Donald Chivens' Commentary on "Cost of Design Improvement"
Philip had no obligation to investigate the idea on his own time or as promptly as he did. His dedication to solving the "design problem" over a weekend indicates that he is a highly motivated and professional engineer. The resulting business decision of how and when to discuss the proposed design change with the customer appears to offer the opportunity to gain customer loyalty with very little risk of misinterpretation. I would select choice 3 (Tell GFI about the improvement and offer to make the improvement if GFI is willing to take care of the additional expenses). I would also remain open to negotiating to share the additional expenses (choice 1), but the improvement was engineered at no cost to GFI. So GFI could be expected to pay the additional production costs if they choose to implement the change. GFI should be pleased to have a supplier this concerned about quality, and GFI should be the one to make the decision. Both Philip and Tim are ethically thinking along the same lines.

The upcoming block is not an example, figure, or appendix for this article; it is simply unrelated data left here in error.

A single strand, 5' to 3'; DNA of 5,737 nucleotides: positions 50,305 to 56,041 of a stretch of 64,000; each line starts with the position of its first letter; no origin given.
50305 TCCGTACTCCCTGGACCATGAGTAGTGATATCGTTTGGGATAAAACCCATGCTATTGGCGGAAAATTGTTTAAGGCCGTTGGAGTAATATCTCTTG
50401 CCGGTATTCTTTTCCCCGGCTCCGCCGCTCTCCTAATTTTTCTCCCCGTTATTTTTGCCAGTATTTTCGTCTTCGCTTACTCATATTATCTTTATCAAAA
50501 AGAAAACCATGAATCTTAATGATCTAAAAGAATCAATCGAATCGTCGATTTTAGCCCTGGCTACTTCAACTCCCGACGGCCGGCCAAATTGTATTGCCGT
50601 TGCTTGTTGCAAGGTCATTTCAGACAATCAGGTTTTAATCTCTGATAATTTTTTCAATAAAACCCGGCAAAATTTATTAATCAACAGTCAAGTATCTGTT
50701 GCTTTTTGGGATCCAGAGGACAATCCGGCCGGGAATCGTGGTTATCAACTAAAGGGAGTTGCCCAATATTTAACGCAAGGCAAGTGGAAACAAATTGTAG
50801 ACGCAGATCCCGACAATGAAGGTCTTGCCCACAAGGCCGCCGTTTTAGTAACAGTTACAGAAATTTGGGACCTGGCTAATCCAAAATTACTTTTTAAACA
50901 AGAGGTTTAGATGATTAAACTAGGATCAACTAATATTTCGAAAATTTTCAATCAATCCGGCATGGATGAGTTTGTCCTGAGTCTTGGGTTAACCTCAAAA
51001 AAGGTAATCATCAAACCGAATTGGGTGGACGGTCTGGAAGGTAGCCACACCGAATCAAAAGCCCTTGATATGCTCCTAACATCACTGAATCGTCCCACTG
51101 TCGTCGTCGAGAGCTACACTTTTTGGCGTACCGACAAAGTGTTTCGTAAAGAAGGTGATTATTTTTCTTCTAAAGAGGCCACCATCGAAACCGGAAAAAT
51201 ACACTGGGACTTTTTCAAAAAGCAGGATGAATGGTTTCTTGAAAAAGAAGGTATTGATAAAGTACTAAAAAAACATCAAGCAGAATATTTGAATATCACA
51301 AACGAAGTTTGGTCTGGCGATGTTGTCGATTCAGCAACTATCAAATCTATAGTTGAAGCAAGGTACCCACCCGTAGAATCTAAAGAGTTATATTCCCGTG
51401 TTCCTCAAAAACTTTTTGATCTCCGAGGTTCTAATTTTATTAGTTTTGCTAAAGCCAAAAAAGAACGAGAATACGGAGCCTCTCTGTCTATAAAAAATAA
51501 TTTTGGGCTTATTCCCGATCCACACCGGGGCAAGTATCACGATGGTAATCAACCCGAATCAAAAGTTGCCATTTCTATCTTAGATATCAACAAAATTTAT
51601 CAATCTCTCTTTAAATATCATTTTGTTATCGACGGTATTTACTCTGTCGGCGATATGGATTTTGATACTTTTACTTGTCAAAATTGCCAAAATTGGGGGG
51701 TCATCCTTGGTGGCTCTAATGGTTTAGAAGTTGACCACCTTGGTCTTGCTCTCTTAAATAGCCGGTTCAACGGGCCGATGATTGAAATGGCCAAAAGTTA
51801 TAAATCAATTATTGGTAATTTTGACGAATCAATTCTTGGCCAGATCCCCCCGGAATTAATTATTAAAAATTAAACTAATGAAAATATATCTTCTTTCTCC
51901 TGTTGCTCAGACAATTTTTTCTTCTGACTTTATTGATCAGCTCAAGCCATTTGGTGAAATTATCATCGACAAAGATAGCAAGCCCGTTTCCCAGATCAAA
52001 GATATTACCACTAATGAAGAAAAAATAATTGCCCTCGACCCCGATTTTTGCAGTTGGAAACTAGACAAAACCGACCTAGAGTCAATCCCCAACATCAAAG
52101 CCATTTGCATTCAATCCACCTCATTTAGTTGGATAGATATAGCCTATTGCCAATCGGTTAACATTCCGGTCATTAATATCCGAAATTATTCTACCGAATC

Not to tell GFI about the improved design until after the order is completed (choice 4) would not violate any legal obligation, but is ethically questionable. In proposing this option, Connie is looking only at short term profit, not an uncommon trait of financial managers. Ethically, GFI is a "stakeholder" in this decision, and they should participate in it. In fact, if GFI were presented with the improvement at the time of a later order, they would very likely conclude (correctly) that the improvement was known earlier as suggested by Tim. Choice 4 is therefore not only questionable on ethical terms, but a poor business risk.
The decision of how and when to incorporate design improvements is indeed difficult. In addition to recurring part cost, variables frequently include tooling cost, cost of production fixture changes, inventory, retrofitability, coordination with field service, affect on certification (such as UL) and others. When only money is involved, the ethically appropriate approach is to involve all financial stakeholders in the decision. If safety is involved, the public could become a stakeholder, and the decision is much more difficult.